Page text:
New sport taking off

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Drone racing grows in popularity as technology gets better, cheaper

Have you ever had a dream where you’re flying? Zipping around the landscape with a bird’s-eye view of everything below you, looping and spinning like a bird?

Travis Ames has, but he wasn’t content to relegate that experience to dreamland. Instead he dons a high-tech visor and picks up a controller, and does the next best thing – flies a remote-control drone with a first-person view.

“I feel like I’m piloting this little machine, flying through these gates like I’m an aircraft pilot,” he said. “You just get that rush, that feeling of adrenaline.”

“You get such an adrenaline rush from it,” added fellow racer Corey Csaba. “It’s like you’re in the pilot seat of the drone, which is something you just can’t really experience otherwise.”

Drones are radio-controlled helicopters, usually having four individual propellers in a square pattern, which have become immensely popular for a wide variety of commercial applications like aerial photography.

But over the past few years the technology has emerged and become cheap enough for recreational electronics enthusiasts to get in on the action and launch a high-tech, high-paced sport. The small helicopters can, depending on their size and power, travel at speeds well over 100 km/h.

One of the early adopters of this technology in St. Albert is Steve Kordyban, whose Canadian Drone Racing league is preparing to host the inaugural Canadian Drone Racing Championship in Edmonton next weekend.

The July 30-31 event will see a few dozen racers from around western Canada come to the Edmonton Expo Centre to pit their skills against each other in a series of races. However there’s still not a national or international standard on how to run these events, so Kordyban’s doing a bit of flying by the seat of his pants.

He explained he’s opted to divide the drones into classes based on propeller size. Racers will compete on the course six at a time, and will be eliminated based on their results. At this point, though, the event is as much about bringing racers and enthusiasts together as it is about the competition itself.

And Kordyban emphasized anyone interested in getting involved in the growing sport will undoubtedly find any answers they’re looking for from more established racers.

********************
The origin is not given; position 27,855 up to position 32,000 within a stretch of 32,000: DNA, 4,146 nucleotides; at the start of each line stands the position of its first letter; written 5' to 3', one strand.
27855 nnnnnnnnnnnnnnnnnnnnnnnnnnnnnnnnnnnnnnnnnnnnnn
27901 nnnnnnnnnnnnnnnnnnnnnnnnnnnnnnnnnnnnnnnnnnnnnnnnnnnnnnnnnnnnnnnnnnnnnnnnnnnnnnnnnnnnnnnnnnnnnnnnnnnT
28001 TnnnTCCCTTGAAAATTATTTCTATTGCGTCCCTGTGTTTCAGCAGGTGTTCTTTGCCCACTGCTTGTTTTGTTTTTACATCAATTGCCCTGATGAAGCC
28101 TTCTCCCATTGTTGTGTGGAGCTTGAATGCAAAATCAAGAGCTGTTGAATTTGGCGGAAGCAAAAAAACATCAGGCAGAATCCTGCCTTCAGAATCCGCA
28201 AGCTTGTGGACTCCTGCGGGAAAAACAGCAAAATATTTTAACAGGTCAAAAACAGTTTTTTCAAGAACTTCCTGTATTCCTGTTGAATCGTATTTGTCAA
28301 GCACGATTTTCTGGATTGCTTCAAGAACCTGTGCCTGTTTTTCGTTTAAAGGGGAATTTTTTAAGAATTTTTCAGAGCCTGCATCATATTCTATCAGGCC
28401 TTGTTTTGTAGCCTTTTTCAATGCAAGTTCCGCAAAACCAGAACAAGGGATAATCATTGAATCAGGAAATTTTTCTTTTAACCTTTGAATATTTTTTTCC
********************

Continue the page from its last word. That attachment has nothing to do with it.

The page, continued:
“It’s a really open community, and the amount of knowledge the community has developed over such a short period of time is pretty awesome as well,” he said.

That knowledge was on display last week at Norwester Park, a green space in a northwest Edmonton industrial park, where four racers involved in the upcoming competition were practising their skills.

But that knowledge isn’t enough in and of itself – it takes hours and hours on the controllers to be able to get used to fly the drones without goggles, or by line of sight, then it can take even longer to get used to the first-person view.

“It’s one thing to be able to fly line of sight, but making that transition into first-person-view flying, that takes practice,” Kordyban said.

And a race is truly an interesting spectacle to behold: four men sitting in lawn chairs with big goggles on their head and controllers in their hands, while four little drones zip around a small course they had set up.

While the small craft can get up to speeds well in excess of 100 km/h, and are highly manoeuvrable, none of the four racers seemed keen to get too close to the red-tailed hawk that was circling overhead.

Although the drones are fairly small, there’s nonetheless a risk of collisions with other drones, or worse, with people.

“We already had one minor collision tonight,” Kordyban said.

Ryan Nair explained the risk of collision is part of the thought process behind racing in an industrial area in the evening, where there are few people around.

“It’s safe; it doesn’t put the general public at risk,” he said. “I’m not going to fly in a park where kids are playing, or people are walking their dogs. You’re asking for trouble.”

But at this point, there’s little regulation surrounding recreational use of drones. For drones used in commercial operations, or ones that have a range longer than the 50-100 metres used for drone racing, different licences are required.

“This is just recreational, so it’s your responsibility to fly safely,” Kordyban said.

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Doug Neuman